As more users joined in, some volunteered to create "one-click" install files (.exe, .dmg, etc) for various systems. These were made available on Google code; however, since new downloads can not be added (due, I understand, to how this service was abused by some other "projects"), this means that yet a new home (after the original sourceforge site) would have to be found for updates. Furthermore, this does not solve the issue of installing software on school's computers.
These various facts were the main impetus behind my desire to create a web version as something with the absolute lowest barrier to entry. To my mind, this means no creation of user accounts. With no user accounts, there is nothing saved on the server. Still, it is useful for people learning to program to be able to save their results. So, I implemented:
- For students that may want to work on the school computer and at home, I implemented a way to save to files (hello USB keys...); this can be either the world selected (which the student can edit) or the program or the content of the library, each saved separately.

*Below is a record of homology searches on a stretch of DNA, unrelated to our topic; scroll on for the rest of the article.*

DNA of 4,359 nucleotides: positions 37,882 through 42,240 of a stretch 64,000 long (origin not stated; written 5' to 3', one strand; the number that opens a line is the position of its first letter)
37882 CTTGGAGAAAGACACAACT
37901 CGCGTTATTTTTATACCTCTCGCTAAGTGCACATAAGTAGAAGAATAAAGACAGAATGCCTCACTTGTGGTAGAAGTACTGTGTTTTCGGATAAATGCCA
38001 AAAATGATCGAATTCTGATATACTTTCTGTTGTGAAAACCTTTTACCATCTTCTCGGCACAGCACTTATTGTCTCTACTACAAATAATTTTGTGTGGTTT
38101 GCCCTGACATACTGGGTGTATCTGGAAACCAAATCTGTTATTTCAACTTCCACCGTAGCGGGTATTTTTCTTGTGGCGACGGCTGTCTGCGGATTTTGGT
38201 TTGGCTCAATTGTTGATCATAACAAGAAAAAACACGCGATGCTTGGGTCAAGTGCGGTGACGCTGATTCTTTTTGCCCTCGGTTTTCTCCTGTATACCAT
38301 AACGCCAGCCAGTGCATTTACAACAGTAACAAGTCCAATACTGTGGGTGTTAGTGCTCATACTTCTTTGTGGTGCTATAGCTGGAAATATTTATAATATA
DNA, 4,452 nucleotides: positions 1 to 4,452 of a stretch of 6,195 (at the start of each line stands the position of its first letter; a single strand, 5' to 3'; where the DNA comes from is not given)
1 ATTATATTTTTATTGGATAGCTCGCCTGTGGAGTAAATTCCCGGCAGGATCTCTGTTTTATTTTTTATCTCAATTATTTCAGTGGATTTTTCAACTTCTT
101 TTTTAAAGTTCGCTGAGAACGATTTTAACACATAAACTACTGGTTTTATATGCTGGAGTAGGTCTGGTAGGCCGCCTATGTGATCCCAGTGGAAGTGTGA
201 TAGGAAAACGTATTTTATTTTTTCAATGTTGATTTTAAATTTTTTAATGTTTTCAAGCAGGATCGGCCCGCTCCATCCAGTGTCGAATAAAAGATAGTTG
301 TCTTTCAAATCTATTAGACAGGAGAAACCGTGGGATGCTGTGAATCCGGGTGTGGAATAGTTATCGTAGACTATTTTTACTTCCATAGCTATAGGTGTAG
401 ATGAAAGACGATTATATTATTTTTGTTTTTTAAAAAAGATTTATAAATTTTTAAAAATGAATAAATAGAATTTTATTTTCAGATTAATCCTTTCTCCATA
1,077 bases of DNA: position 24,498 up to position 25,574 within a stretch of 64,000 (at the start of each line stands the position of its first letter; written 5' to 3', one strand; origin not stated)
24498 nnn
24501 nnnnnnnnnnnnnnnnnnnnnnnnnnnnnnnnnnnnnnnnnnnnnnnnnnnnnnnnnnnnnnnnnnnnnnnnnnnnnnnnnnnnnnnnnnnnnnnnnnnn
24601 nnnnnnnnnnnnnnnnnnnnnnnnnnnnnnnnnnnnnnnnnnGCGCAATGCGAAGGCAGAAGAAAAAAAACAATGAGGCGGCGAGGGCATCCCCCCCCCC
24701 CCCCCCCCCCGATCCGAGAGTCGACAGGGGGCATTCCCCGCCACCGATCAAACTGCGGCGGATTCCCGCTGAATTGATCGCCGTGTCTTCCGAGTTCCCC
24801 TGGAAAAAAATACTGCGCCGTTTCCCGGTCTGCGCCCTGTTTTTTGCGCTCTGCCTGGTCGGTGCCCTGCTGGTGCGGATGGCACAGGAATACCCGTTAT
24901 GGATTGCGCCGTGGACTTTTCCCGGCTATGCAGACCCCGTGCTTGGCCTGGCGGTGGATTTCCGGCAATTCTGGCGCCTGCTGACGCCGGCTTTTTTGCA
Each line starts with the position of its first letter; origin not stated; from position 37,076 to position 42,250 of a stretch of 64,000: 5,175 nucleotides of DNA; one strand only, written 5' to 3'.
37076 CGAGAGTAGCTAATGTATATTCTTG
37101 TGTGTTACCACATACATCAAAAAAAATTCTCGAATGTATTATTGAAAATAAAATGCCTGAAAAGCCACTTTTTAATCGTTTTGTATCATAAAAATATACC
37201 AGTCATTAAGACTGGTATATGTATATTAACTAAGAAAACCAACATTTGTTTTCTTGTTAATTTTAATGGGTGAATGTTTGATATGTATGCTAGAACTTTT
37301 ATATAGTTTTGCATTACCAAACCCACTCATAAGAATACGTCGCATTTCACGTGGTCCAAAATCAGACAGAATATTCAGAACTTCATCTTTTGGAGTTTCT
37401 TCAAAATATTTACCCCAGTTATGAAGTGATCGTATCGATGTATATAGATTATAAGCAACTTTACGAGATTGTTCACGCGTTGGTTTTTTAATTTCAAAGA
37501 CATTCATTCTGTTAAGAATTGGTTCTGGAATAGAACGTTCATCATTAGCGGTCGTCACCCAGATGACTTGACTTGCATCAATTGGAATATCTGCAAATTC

I thought this was going to be enough until I got an email from the Samsung folks behind the Junior Software Academy initiative. As I mentioned in a previous blog, they created a book based on rur-ple. They now would like students to take part in a mini programming contest and wanted to be able to have the students show their results. This works fine if rur-ple is installed on the computer they have ... but a web based solution was thought to be more interesting. So, I implemented a permalink utility which enables one to save the complete state (programming language, world definition, code in editor and library) and share this as a url. Here is a silly example.
One more thing I would like to do is to implement a collaborative mode using Mozilla's TogetherJS. However, this will require quite a bit more coding, based on what I saw in an earlier attempt, just after TogetherJS was announced.